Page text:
Patients in the sham group kept the head in the middle. The therapist did not raise the patient's arm away from the body, and did not depress the shoulder down while moving the wrist and hand. None of the movements in the sham treatment stressed or moved the nerve. In fact, the movements were carefully designed to minimize any anatomical stress across the nerve. Patients in both groups received two sessions each week for three weeks.

Patients with carpal tunnel syndrome (all women) were randomly chosen by a computer program to be in one of the two groups. Two thirds of the group had carpal tunnel syndrome in both wrists/hands. The patients had no way of knowing which group they were in and whether or not the treatment received was the neurodynamic technique or the sham until the study was over. Only the therapist performing the techniques knew which technique was being used on patients.

Results were measured by pain intensity, pressure pain, thermal pain, grip strength, and self-report measure of arm disability (loss of function in daily activities). The pain measurements were carefully taken using various measuring tools and instruments (e.g., Visual analog scale for pain intensity, pressure algometer for pressure pain, handheld neurosensory analyzer for thermal pain). Another handheld tool called a dynamometer was used to measure grip strength.

Specific tests of neurologic status of sensory function were also performed. The reserachers used standard Semmes-Weinstein monofilament testing of fingertip sensation and electrodiagnostic nerve conduction study (NCV) of the median nerve. All tests were done before treatment (baseline testing) and again three weeks later after treatment. Pain intensity, pressure pain, and thermal pain were measured right after each treatment session to assess for within-session treatment effect.

Analysis of results showed no difference in immediate or delayed outcomes between the two groups. Patients in the sham group got just as much pain relief and change in perceived pain pressure, temperature, and sensitivity. The authors suggest this shows how much pain and symptom relief depends on patient expectations. Testing showed no difference in the two groups in terms of expectations for treatment results. In other words, they all expected the treatment to work and to get better and they did. That is a true indication of how believable the sham treatment was.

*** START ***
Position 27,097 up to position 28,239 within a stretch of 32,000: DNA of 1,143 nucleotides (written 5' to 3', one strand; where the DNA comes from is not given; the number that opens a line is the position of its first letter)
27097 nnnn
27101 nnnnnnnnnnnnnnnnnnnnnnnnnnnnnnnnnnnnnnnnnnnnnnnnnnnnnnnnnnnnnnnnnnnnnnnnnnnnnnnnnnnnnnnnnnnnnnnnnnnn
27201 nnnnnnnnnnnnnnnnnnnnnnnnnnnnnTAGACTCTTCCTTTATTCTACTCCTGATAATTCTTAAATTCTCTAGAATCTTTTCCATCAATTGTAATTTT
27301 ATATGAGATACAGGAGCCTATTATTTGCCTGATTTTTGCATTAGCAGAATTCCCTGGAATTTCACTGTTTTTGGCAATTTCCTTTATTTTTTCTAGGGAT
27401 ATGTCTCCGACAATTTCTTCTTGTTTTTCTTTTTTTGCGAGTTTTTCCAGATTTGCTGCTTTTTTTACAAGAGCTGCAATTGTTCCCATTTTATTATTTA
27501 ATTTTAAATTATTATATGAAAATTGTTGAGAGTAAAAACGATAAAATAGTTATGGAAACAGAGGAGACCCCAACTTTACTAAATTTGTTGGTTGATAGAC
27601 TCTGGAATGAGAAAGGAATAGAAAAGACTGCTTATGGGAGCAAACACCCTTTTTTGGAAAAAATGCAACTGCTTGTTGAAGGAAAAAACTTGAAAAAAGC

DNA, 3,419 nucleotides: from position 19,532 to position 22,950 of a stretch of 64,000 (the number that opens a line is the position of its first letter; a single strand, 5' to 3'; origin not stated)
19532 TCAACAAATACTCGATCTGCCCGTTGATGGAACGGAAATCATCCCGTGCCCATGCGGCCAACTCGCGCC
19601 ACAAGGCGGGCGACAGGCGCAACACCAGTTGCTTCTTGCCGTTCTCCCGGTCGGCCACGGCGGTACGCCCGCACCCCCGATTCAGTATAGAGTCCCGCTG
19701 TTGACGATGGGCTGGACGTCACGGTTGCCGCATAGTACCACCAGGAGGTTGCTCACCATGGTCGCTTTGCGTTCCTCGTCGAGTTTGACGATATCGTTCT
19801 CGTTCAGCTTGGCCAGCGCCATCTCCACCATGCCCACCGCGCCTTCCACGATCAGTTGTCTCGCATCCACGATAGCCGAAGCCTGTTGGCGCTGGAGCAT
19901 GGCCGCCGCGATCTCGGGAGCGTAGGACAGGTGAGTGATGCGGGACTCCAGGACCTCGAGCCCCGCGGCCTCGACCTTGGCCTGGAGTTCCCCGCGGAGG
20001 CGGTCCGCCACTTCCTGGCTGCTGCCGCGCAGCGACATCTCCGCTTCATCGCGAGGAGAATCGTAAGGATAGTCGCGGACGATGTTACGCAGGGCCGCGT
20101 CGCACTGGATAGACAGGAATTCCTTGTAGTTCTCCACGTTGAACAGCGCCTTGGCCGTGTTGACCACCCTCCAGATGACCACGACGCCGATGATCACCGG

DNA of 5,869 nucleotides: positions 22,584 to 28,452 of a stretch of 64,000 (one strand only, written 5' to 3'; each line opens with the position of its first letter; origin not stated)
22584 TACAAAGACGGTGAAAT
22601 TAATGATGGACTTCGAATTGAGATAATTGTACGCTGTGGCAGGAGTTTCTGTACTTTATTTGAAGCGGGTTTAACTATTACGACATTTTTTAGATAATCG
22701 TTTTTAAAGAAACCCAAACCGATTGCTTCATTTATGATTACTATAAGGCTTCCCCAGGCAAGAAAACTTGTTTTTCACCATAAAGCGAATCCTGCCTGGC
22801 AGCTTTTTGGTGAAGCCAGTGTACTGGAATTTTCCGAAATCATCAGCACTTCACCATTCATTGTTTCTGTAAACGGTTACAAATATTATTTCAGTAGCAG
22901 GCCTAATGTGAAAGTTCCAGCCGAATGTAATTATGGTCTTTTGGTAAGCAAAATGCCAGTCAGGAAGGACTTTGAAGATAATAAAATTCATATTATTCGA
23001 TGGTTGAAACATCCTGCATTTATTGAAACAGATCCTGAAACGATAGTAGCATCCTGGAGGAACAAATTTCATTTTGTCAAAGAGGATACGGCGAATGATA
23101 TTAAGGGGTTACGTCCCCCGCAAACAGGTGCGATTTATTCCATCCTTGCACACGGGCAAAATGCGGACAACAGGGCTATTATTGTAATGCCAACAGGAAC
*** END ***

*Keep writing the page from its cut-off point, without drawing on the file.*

The authors conclude that like many manual therapy hands on techniques, it's not the specific method used that works as much as the patient's response to being touched and their expectations of getting better as a result. The results of this study are consistent with other similar studies using a variety of different manual therapy techniques. This study shows that the success of the neurodynamic technique may not be related to movement of the nerve at all.

The authors also pointed out there are some caveats (yes, buts) in this study. First, all of the patients were women, so the results don't necessarily apply to men (similar testing must be done to observe response in men). Second, all patients in the study did use a splint on the forearm, wrist, and hand at night while sleeping and during any activities that provoked or aggravated the carpal tunnel syndrome symptoms.

Third, there were no control groups (group(s) who receive no treatment at all or group with splints but no hands on treatment). Without a control group for comparison, it is uncertain that the results are completely accurate. The patients could have gotten just as much relief from symptoms just with the passage of time. And finally, with only a three-week follow-up period of time, the results do not show whether the treatment effect is long-lasting. But this was the first study to even look at results from neurodynamic technique, so the findings are important. More studies are planned by this group to take a look at other factors and variables as suggested.


Joel E. Bialosky, PT, PhD, et al. A Randomized Sham-Controlled Trial of Neurodynamic Technique in the Treatment of Carpal Tunnel Syndrome. In Journal of Orthopaedic & Sports Physical Therapy. October 2009. Vol. 39. No. 10. Pp. 709-723.

10/22/2009

*Disclaimer:* The information contained herein is compiled from a variety of sources. It may not be complete or timely. It does not cover all diseases, physical conditions, ailments or treatments. The information should NOT be used in place of visit with your healthcare provider, nor should you disregard the advice of your health care provider because of any information you read in this topic.